Approach for Integrating Indirect Evaporative Cooling System into Contemporary ArchitectureHatem Galal A Ibrahim1*, Boukhanouf R2, Kanzari M1,3, Choorapulakkal4 and Alharbi A4
- Corresponding Author:
- Hatem Galal A Ibrahim
Department of Architecture and Urban Planning
College of Engineering, Qatar University
P.O. Box: 2713 Doha, Qatar
E-mail: [email protected]
Received date: June 10, 2014; Accepted date: July 18, 2014; Published date: August 26, 2014
Citation: Ibrahim HGA, Boukhanouf R, Kanzari M, Choorapulakkal, Alharbi A (2014) Approach for Integrating Indirect Evaporative Cooling System into Contemporary Architecture. J Fundam Renewable Energy Appl 4:131. doi:10.4172/2090-4541.1000131
Copyright: © 2014 Ibrahim HGA, et al. This is an open-access article distributed under the terms of the Creative Commons Attribution License, which permits unrestricted use, distribution, and reproduction in any medium, provided the original author and source are credited.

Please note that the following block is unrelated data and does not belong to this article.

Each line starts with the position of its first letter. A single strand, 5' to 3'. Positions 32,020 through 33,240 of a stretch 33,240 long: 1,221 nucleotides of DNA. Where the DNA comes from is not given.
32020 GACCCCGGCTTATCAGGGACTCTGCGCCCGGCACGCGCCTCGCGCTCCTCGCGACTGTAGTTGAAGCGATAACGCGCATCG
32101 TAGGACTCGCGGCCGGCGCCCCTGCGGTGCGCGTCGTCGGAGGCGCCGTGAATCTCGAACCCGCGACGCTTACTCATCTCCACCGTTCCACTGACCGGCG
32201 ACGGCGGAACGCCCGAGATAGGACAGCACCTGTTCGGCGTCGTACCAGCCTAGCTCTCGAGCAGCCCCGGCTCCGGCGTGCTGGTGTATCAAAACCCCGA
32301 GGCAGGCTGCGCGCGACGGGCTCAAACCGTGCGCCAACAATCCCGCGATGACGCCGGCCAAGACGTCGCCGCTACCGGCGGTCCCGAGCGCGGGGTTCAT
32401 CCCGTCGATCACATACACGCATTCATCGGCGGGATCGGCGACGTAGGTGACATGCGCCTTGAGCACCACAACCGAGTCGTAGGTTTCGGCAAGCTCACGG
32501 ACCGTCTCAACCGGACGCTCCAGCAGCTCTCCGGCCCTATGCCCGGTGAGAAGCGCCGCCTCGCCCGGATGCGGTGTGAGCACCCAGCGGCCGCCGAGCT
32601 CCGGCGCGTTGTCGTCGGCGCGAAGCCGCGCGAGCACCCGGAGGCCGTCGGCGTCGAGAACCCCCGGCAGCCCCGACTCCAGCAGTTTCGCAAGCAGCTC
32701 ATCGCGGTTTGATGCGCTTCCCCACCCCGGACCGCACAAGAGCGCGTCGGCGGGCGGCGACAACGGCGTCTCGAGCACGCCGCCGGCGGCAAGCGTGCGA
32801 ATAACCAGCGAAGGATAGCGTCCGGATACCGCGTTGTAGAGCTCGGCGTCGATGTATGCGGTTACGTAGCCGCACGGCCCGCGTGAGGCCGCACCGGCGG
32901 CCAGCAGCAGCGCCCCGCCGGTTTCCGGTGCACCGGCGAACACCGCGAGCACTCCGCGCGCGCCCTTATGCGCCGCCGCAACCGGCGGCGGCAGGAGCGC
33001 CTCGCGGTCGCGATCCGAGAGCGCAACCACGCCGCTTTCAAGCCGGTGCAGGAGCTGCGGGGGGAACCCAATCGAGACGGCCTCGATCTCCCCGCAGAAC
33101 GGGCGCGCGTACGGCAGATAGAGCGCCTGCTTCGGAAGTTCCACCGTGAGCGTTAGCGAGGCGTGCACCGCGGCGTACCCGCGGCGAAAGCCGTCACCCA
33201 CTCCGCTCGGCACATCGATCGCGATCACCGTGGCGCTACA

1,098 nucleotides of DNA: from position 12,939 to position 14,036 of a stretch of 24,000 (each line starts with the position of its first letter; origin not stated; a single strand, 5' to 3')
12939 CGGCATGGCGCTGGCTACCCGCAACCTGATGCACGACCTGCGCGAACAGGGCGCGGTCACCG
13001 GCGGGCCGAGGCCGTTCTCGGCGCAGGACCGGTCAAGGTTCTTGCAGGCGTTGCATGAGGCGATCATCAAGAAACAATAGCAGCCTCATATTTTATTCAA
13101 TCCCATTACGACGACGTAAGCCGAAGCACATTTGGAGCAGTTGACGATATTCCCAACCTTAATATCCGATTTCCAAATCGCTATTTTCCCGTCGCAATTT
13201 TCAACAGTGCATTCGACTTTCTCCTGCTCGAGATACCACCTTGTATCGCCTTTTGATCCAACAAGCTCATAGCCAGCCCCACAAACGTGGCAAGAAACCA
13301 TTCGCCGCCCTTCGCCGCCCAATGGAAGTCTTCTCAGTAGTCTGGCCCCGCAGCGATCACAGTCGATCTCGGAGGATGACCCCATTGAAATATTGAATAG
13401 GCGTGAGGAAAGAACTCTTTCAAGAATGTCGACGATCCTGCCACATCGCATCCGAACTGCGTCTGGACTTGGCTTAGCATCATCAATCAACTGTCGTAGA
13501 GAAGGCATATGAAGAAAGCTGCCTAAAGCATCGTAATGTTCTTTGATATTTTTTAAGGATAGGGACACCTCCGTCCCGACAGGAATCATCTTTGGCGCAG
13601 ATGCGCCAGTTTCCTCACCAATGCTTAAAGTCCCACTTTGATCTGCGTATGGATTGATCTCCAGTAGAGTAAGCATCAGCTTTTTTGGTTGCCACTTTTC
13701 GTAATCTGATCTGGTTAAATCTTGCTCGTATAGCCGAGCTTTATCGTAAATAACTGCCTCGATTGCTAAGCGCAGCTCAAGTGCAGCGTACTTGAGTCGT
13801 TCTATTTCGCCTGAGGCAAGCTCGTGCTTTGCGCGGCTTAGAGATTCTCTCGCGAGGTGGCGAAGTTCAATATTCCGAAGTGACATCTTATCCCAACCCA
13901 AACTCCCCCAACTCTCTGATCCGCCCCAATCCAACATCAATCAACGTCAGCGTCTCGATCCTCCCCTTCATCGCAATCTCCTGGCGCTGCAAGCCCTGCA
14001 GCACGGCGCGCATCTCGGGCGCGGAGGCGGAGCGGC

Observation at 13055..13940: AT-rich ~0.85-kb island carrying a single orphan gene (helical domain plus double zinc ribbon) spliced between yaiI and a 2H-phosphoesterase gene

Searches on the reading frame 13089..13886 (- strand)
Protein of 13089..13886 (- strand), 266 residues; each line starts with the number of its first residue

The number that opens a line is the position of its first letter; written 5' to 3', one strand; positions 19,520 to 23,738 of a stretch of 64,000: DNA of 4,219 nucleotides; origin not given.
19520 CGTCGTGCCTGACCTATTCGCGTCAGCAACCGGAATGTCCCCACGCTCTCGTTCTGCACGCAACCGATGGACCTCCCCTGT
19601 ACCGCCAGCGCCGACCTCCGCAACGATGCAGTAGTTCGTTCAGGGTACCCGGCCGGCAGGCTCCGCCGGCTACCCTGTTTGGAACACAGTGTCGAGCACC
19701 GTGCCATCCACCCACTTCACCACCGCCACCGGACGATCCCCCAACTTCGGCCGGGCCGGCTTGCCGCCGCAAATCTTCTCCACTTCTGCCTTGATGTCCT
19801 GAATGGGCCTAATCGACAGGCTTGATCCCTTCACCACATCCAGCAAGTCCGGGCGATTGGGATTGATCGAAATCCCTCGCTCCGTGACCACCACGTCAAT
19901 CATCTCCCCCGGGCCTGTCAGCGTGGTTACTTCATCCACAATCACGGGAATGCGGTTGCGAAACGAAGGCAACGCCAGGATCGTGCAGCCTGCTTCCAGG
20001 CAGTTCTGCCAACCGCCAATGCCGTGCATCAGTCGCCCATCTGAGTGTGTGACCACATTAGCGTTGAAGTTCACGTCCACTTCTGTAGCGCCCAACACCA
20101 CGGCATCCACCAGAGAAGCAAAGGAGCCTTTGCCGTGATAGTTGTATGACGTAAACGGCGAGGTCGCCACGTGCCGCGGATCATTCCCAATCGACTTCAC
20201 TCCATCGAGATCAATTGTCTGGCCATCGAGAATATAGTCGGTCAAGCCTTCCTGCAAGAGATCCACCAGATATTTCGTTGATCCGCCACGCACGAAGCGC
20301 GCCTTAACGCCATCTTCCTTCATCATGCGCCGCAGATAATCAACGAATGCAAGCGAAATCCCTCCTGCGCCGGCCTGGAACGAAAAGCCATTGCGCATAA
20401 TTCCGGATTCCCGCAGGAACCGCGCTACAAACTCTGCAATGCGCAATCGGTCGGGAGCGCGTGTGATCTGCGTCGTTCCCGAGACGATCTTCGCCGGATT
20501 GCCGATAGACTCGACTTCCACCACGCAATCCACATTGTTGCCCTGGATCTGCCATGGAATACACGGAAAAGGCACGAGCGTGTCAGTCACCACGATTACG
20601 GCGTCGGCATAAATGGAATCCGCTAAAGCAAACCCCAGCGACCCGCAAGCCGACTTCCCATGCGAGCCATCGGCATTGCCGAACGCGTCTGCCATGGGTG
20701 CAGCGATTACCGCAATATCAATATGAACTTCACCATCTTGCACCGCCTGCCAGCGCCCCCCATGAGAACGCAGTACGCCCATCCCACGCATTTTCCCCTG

Nowadays, the knowledge of building ecology focuses on energy efficiency and how to integrate environmental and climatic parameters into HVAC and thus enhances space qualities such as comfort ability. The aim of this paper is to demonstrate the rule of Indirect Evaporative Cooling systems in sustainability of contemporary architecture in hotarid and hot-humid climate. An approach for integrating a novel Sub-Wet Bulb Temperature Evaporative cooler into contemporary architecture is presented. The system uses porous clay materials, as wet media, embedded with heat pipes heat exchangers, the supply air and working air flows were staged in separate ducts and in counter flow direction. Modelling and experimental results show that supply air would be cooled to below wet bulb temperature achieving a considerable cooling capacity and effectiveness. This performance would make the system a potential alternative to conventional mechanical air conditioning systems in buildings.